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Paul Wertico Trio - Letter from Rome


When there is Paul Wertico in a combo you are almost certain that it is excellent music. And this time too the situation is exactly this: at the head of a trio completed by Fabrizio Mocata on the piano and Gianmarco Scaglia on the double bass, the American drummer does not deny himself and offers an interesting album. On the program nine pieces written in various intersections by the three musicians with the addition of a classic of Italian pop music, Domenico Modugno's "Vecchio Frak", a piece that has already attracted the attention of several jazz players including Fabrizio Bosso and Marco Tamburini ; the trio gives a personal and convincing interpretation: after an introduction of the bass that draws the melodic line, it is Fabrizio Mocata's turn to conceive a solo that revolves around the melody to land, when the drums also enter the field, on a completely improvised terrain, now very far from the original score. And this is a bit like the plot on which the music develops for the whole CD, that is to say the hint to a cantabile line (introduced by the piano or the double bass) and then the three who indulge in often enthralling improvisations that denote, in addition to an obvious understanding (Wertico and Scaglia had already recorded another album, Dynamics in Meditation, Challenge Records 2020) the joy of making music, of playing together. All enhanced by the solos of Paul who confirms himself as one of the best drummers in practice today: listen carefully to the way he treats the cymbals, his real trademark.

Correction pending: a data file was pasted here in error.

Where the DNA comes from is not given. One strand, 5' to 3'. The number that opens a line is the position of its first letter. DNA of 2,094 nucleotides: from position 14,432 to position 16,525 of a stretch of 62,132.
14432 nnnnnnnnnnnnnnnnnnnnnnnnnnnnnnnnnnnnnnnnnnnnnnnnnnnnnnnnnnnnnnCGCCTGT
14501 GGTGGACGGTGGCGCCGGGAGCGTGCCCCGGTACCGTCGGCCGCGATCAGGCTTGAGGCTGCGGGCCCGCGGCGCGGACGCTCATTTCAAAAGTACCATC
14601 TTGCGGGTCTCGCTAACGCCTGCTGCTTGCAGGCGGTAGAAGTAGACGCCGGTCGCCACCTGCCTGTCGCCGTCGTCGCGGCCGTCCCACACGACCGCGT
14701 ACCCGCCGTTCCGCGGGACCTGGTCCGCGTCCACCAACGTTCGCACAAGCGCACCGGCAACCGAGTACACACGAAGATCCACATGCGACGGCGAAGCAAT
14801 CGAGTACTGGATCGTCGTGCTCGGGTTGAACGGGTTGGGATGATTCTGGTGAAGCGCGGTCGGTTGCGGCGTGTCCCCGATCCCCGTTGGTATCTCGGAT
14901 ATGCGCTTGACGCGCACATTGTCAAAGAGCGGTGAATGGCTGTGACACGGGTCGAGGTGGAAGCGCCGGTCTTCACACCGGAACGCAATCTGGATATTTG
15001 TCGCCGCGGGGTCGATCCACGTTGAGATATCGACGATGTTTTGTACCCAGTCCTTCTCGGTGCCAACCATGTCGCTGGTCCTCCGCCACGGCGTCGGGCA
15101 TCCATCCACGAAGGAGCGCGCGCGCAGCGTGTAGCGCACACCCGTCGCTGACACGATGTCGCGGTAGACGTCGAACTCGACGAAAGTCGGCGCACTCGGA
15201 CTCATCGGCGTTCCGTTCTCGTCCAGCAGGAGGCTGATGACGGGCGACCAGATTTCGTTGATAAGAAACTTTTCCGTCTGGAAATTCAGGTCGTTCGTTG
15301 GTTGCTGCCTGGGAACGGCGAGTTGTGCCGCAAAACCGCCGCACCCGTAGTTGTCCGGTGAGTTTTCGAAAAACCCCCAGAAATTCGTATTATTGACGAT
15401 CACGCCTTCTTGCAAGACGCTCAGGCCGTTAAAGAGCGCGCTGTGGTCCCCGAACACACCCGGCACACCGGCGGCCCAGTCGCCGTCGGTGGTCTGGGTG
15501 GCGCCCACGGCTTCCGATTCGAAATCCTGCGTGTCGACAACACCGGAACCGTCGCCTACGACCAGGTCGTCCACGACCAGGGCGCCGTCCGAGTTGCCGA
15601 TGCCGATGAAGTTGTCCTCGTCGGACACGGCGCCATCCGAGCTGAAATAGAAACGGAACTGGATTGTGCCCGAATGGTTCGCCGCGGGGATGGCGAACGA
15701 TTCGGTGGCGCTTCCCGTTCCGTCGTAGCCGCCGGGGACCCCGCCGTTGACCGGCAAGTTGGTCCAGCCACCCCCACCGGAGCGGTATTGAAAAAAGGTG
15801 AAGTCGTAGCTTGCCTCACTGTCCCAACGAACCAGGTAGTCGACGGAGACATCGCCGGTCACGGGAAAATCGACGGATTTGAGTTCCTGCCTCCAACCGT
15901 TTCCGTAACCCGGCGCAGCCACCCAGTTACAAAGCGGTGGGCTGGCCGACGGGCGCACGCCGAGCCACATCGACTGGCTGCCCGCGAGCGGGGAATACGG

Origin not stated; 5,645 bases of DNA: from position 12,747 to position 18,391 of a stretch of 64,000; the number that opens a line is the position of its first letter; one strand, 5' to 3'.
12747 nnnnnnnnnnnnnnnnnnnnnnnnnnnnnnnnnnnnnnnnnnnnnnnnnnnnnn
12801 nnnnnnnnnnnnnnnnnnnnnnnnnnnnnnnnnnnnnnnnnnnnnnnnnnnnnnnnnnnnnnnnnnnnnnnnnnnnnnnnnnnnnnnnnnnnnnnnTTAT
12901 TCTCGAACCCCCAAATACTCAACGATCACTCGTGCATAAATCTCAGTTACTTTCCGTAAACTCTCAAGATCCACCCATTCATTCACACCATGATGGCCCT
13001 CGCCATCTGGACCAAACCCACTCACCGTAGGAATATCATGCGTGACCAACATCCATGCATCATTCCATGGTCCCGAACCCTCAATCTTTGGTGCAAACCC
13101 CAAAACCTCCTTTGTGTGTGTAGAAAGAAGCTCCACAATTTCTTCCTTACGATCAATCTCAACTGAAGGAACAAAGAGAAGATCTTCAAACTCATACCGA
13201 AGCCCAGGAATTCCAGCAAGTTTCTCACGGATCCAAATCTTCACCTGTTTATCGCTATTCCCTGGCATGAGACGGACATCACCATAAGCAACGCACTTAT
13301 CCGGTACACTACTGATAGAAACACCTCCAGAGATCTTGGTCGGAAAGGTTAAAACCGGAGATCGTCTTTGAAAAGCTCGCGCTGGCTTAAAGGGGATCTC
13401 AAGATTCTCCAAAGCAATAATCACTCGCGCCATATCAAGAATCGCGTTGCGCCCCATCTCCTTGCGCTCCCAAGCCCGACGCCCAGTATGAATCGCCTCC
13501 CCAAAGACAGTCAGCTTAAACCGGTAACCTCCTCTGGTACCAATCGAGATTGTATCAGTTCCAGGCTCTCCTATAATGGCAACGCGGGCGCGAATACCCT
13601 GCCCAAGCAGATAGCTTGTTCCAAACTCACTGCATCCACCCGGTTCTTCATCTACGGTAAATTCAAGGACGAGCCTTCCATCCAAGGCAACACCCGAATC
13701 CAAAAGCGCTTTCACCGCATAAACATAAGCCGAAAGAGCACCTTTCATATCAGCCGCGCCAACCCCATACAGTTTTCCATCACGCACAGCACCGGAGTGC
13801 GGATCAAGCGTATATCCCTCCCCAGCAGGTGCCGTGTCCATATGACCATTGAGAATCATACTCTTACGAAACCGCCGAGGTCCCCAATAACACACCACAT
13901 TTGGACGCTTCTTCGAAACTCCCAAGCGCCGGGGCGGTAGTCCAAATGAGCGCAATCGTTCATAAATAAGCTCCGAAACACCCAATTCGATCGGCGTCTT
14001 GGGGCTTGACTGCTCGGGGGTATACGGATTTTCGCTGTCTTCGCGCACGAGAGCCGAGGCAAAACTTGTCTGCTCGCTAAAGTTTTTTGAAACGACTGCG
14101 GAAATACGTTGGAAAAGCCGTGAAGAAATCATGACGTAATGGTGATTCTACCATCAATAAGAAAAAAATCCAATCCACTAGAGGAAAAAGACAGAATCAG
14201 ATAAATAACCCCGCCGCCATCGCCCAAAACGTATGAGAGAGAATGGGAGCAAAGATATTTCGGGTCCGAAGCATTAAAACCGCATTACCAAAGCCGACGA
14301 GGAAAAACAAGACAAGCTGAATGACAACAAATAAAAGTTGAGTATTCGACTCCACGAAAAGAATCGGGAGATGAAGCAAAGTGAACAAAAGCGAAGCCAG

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The almost seventy-year-old drummer from Chicago, for almost two decades alongside Pat Metheny in his historic formations, returns to record with his Italian accompanists, the pianist Fabrizio Mocata and the double bass player Gianmarco Scaglia. He had already done it in 2013, when their Free The Opera! it had caused quite a stir when it came to the nominations for the Grammy Awards. This time the three entered the room almost for fun – the far-sighted Alfa Music bosses Alessandro Guardia and Fabrizio Salvatore offered their studio for an afternoon of sessions and recorded everything – and came out with a couple of new improvisations created on the spot (the initial, thoughtful "Buongiorno Roma" and the twilight "Buonasera Roma"), six unpublished songs and the exciting cover in his stripped-down, almost autopsy appropriation, of the infinite "Vecchio Frak" by Domenico Modugno.

Also this time it is the Sicilian pianist, Florentine by adoption, to lead the ranks, proposing the South American appeal explored for a long time in Rojo Porteño and Mala Hierba in the vibrant "Three-Headed Tower Samba" and the open-mindedness to a wide international spectrum of his workpiece Letter From Manhattan in moments of great aesthetic and discursive value such as "L’elogio delle cose semplici" (The Praise of Simple Things), "Aria" and "Modestina." Effective as in his best moments the appreciated Piacenza bassist of the Open Frontiers Trio, co-author of the "perfect" "Dave", the most orthodox and varied song of the lot. Of note are the almost five minutes of solo in the "Trilogy Suite" of an elegant drummer as discreet, always stimulating and never invasive as Wertico has shown himself in the now half century of career.

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